Overly Scientific Analysis Misses the Point

Economists are trained to act scientifically, and the emphasis over the last 50 years has been to rely on regression analysis to establish proof for theories. In the 1970s and 1980s, it was difficult to find courses in economic history or business cycles, even at Ivy League institutions.

So while the qualitative side of the discipline has been wanting, the quantitative rigor is heavily reliant upon a technique that emphasizes linearity, the normal distribution, and parsing of data covering truncated stretches of time divided into equal units.

This has its benefits: One can be quite definitive about establishing a relationship between two or more variables. But it may not hold up over time. No serious institutional portfolio manager or trader would base a decision rule upon the limited data contained in most regressions in the anti-gold models, because they are intimately familiar with the tendency for relationships to change over time.

Ned Davis Research, an authoritative source of cataloging financial market relationships, monitors hundreds of correlations and readily acknowledges the best of these have a tendency to deteriorate, either suddenly or over time.
This firm’s researchers, who are tasked to make money rather than to win Nobel Prizes, would be unlikely to bet heavily on a correlation that cannot explain nearly half of a model’s outcome. Foolishly, those running the Fed would not hesitate to do so even though the wealth of America and the world is put at great risk.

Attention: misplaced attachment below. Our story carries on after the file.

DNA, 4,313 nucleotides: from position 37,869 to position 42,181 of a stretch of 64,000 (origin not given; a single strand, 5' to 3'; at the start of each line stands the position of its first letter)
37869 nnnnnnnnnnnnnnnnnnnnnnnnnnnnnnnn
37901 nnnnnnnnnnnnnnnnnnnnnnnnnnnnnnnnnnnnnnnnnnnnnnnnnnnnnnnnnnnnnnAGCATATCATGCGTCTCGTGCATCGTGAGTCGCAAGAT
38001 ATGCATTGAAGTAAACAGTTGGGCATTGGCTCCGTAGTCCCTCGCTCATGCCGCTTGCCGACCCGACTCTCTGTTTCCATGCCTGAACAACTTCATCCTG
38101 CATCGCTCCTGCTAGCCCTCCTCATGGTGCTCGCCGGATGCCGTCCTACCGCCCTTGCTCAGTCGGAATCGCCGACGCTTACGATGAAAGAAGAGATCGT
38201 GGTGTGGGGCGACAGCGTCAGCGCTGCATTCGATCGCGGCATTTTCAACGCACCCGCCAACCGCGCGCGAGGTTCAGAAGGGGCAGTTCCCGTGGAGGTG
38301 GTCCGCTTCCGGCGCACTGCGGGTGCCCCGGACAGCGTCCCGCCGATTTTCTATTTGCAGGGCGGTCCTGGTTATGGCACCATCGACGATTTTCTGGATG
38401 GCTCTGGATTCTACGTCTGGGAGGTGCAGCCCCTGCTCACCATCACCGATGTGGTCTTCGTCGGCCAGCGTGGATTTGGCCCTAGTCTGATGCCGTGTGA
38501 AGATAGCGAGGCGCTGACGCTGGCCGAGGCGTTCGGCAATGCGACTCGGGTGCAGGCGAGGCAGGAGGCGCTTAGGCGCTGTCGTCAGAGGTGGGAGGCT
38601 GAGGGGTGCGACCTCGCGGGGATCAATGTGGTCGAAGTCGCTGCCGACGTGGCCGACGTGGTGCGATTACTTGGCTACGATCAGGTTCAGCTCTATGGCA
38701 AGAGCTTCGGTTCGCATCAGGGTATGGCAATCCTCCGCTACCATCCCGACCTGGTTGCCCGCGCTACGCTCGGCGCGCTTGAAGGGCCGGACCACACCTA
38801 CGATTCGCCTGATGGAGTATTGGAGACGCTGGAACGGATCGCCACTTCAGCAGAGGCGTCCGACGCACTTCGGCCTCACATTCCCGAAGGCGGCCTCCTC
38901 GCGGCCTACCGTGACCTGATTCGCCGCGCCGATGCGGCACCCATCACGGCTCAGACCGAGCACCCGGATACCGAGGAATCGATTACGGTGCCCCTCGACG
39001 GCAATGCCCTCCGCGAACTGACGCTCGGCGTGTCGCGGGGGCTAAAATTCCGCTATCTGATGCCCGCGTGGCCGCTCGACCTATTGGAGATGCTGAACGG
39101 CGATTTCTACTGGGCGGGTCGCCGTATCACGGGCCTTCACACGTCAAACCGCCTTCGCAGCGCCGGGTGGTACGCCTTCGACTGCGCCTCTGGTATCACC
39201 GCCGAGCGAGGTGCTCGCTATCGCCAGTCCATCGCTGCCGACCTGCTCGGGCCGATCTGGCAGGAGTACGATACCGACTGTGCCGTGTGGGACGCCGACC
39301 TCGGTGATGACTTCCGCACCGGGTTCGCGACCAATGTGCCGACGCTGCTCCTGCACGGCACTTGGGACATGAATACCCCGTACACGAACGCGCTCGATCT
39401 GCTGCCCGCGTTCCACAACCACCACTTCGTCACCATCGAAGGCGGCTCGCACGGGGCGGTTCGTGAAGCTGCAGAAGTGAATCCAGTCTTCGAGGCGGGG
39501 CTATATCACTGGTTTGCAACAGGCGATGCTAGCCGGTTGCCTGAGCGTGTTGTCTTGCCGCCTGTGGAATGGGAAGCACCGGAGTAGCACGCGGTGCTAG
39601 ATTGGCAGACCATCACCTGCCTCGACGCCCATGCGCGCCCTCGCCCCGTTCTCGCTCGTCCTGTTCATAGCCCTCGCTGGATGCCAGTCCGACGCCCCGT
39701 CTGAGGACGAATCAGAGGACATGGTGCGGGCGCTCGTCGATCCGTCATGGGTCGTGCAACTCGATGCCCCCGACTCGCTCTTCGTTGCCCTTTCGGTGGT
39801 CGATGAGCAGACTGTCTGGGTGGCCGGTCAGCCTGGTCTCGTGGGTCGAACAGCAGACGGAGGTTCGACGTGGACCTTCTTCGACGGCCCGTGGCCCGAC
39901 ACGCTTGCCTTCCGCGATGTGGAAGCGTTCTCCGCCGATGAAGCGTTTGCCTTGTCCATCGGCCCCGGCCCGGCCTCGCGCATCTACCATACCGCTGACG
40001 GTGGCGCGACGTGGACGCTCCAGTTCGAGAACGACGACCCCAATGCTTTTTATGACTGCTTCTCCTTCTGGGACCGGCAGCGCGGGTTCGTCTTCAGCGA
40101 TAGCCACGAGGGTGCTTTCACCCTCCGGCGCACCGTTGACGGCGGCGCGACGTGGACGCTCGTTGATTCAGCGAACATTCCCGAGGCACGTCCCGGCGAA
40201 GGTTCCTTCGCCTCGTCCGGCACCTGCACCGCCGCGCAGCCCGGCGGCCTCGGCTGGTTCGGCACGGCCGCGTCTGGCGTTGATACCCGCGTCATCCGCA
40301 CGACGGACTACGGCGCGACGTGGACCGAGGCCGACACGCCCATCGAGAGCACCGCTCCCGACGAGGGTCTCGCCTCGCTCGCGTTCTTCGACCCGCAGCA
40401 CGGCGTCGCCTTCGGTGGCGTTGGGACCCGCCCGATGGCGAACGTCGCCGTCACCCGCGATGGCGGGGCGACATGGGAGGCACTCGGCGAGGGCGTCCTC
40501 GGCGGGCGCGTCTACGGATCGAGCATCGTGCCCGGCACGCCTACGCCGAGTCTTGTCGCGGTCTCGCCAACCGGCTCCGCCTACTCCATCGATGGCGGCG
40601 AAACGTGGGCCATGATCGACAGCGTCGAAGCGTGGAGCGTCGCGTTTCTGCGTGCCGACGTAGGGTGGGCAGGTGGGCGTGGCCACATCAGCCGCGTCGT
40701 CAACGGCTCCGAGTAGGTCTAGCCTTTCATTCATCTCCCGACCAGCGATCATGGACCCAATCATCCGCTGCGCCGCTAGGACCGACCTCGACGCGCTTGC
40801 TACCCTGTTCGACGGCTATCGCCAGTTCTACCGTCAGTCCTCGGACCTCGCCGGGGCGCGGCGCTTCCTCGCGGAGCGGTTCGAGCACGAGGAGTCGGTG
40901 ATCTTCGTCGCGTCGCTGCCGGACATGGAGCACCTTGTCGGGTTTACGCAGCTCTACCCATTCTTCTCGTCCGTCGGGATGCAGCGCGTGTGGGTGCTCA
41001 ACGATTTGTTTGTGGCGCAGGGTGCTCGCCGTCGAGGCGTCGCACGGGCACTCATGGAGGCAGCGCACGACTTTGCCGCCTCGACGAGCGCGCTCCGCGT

The assumptions of linearity and normally distributed outcomes are perhaps the most worrisome and limiting of thought, particularly because in the discipline of finance it has been almost unquestionably shown that six sigma events are happening with all too much regularity to be assumed random. (Two sigmas denote that in 95 percent of outcomes results will be within a stated boundary. A six sigma event is extremely rare; normally it would occur just 3.4 times in a million instances).

The principals of Long Term Capital Management, who had PhDs in economics, assumed away the possibility of rare outcomes with ruinous results for their investors. Nassim Nicholas Taleb has gained notoriety for reminding the investment community of this uncomfortable point. Linearity is another problem.

As Einstein’s work in the area of physics revealed, the human preference to regard the world in terms of three dimensions restricts comprehension. The existence of another dimension explained how the universe and time actually folded back over on itself. Would it not be unreasonable to expect that the economy, the shape of which is determined through the interaction of humans with biomechanical brains, might not react to stimuli in equally divided increments of time always with proportionately the same force or effect?

If economists are unable to find that sequential patterns of small, equal bites of time are predictive or explanatory of credit meltdowns after there has been a large credit buildup, yet they are able to conclude that fixed exchange rates (particularly when based on gold) were significant factors in taking the Depression to painful depths, then maybe they should question the carte blanche usage of regression analysis.


Bill Baker,
for The Daily Reckoning

[Editor’s note: This passage is reprinted from William W. Baker’s book, Endless Money: The Moral Hazards of Socialism, with the permission of John Wiley & Sons, Inc (©2010). You can get your own copy here.]